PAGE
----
With relief grants, they provide immediate relief from unforeseen situations out of an employee’s control. Our survey shows the grants we provided over this past year had the intended effect.

Among those surveyed, 75% said the grants they received provided breathing room to figure out next steps; 73% felt less stressed; 20% felt less alone; and 18% were able to direct more attention to their work. Others reported that the grants allowed them to direct more attention to their personal relationships and get back to where they were financially before needing the grant.

The impact of grants on employees’ financial well-being

Relief grants provide employees with much-needed funds, but more than that, they help prevent the compounding nature of crisis. As our survey shows, when employees make payments on time, they avoid late fees. They keep their lights on. They stay in their homes, and they keep food on the table.

Among the grant recipients surveyed, 50% avoided late fees on at least one bill; 38% avoided utility or service shut-offs or disruptions; 38% avoided skipping meals or not buying enough food; and 20% avoided eviction or foreclosure. About 13% reported their grants kept them from skipping medical care or falling behind on prescriptions. And notably, for the businesses providing the grants, 10% of respondents were able to avoid being late or absent from work as a result of receiving their grants.

What’s more, 84% of grantees reported that their financial situation at the time of the survey is better or the same than it was pre-hardship.

What this means for employee relief

Progress is being made every day to bring the COVID-19 pandemic to an end, but this will not be the last crisis to impact employees at companies around the world. This survey shows the good that comes when businesses rally around their employees and rise to respond to unprecedented needs. Employee relief programs are not a nice-to-have. COVID-19 has proven they are indeed a business imperative, with countless benefits to both employees and employers alike. They provide a lifeline when your employees need it most, which is good for people, good for business and good for each other.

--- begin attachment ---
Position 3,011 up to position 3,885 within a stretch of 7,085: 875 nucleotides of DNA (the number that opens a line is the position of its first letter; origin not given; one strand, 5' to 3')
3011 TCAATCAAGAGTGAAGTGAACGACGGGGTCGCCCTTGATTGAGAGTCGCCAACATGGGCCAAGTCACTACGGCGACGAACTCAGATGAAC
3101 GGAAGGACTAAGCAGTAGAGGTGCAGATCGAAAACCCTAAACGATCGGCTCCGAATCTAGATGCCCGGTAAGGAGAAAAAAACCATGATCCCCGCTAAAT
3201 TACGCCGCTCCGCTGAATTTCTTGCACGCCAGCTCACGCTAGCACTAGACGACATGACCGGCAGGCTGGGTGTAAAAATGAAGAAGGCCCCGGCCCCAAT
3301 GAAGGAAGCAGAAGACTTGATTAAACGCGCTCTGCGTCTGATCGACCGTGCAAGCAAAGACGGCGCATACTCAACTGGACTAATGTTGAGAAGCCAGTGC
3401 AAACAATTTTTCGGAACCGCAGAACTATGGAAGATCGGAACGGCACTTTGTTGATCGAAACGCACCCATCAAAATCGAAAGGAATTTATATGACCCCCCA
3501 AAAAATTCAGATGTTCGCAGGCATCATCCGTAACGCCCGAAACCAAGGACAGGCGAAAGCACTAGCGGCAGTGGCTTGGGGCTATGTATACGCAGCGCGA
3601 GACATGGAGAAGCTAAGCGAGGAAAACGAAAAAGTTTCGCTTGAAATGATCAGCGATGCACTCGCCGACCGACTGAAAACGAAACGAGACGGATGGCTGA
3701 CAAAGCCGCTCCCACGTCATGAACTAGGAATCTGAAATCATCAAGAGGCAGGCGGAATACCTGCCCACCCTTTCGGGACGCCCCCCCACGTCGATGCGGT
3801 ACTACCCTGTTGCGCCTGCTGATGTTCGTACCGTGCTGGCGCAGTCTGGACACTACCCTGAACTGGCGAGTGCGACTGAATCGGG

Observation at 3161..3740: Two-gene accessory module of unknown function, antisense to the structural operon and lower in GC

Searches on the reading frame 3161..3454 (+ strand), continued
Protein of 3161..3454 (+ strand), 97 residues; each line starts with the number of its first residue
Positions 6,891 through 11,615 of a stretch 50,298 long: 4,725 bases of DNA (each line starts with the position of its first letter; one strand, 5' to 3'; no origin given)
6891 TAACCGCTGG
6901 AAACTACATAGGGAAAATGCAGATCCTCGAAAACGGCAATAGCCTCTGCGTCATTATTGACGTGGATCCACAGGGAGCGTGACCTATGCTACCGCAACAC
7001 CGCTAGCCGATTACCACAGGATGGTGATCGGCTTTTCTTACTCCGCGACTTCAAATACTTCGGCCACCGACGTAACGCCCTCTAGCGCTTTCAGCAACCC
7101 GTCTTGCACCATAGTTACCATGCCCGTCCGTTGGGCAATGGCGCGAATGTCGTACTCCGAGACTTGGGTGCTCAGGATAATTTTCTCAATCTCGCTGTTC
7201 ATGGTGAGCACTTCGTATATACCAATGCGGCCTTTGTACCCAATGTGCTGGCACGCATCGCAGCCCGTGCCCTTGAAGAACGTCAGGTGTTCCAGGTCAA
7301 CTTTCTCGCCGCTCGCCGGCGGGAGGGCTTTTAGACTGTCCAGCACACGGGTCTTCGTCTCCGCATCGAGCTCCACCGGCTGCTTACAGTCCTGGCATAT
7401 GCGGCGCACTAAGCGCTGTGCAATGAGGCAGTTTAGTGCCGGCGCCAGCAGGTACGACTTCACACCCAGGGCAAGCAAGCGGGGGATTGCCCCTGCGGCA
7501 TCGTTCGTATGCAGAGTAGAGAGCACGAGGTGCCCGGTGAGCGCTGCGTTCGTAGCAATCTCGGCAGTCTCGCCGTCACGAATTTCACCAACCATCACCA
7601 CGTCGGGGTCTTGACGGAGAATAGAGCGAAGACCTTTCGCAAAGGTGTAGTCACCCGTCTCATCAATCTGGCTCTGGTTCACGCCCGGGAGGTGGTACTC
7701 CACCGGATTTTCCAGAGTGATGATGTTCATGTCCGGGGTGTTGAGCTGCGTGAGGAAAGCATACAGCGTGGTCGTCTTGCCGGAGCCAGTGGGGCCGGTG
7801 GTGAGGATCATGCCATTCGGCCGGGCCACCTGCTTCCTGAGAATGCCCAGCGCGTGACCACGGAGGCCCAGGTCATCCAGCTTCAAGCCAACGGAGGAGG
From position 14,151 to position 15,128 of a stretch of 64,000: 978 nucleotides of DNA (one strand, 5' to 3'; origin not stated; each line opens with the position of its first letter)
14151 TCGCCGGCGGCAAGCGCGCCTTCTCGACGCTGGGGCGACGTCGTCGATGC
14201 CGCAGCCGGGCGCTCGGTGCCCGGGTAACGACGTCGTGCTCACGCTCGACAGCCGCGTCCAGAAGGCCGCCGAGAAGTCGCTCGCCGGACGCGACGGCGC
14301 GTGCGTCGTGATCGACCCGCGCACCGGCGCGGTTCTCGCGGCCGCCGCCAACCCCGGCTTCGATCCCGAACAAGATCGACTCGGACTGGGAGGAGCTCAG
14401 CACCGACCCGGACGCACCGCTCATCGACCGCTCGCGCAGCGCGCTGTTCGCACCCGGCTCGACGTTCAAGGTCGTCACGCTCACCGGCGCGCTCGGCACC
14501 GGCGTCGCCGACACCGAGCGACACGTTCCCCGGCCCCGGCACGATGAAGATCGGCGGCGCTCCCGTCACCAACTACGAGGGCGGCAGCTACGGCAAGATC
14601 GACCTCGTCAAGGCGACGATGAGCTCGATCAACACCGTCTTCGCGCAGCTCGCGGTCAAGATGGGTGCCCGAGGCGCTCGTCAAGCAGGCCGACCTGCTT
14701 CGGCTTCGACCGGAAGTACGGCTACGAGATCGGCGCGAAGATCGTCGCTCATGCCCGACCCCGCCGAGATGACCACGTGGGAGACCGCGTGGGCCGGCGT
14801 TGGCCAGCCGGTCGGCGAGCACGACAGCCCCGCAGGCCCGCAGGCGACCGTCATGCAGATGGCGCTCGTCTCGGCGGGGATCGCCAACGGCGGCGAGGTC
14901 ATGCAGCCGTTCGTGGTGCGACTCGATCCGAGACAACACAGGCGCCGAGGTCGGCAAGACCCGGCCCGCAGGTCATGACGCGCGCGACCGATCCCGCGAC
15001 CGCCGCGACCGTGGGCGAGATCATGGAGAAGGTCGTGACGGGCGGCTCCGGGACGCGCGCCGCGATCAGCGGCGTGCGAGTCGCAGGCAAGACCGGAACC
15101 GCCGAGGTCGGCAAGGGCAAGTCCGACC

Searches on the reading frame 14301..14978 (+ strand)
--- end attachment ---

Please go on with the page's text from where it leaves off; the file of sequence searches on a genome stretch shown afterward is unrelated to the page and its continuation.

About the Author
Julie Caldwell

Julie brings more than 20 years of experience building strategic relationships that help advance brand positioning and market penetration. For the past seven years, she has held business development, marketing and partnerships roles with E4E Relief, and currently services as the National Marketing & Partnerships Director. Her leadership in consulting compassionate companies, including Fortune 1000, Private and Mid Market corporations, to support their corporate social responsibility, philanthropic and employee engagement goals through charitable relief programs has brought meaningful partnerships to E4E Relief. 

During her 16-year tenure at KPMG, Julie led the sales enablement efforts for one of the firm’s strategic initiatives and prior led the firm’s largest regional marketing and account management department. During her tenure, she established the Women Corporate Directors (WCD) Carolinas chapter which is the world’s largest membership organization and community of women corporate board members. She is a graduate of DePauw University.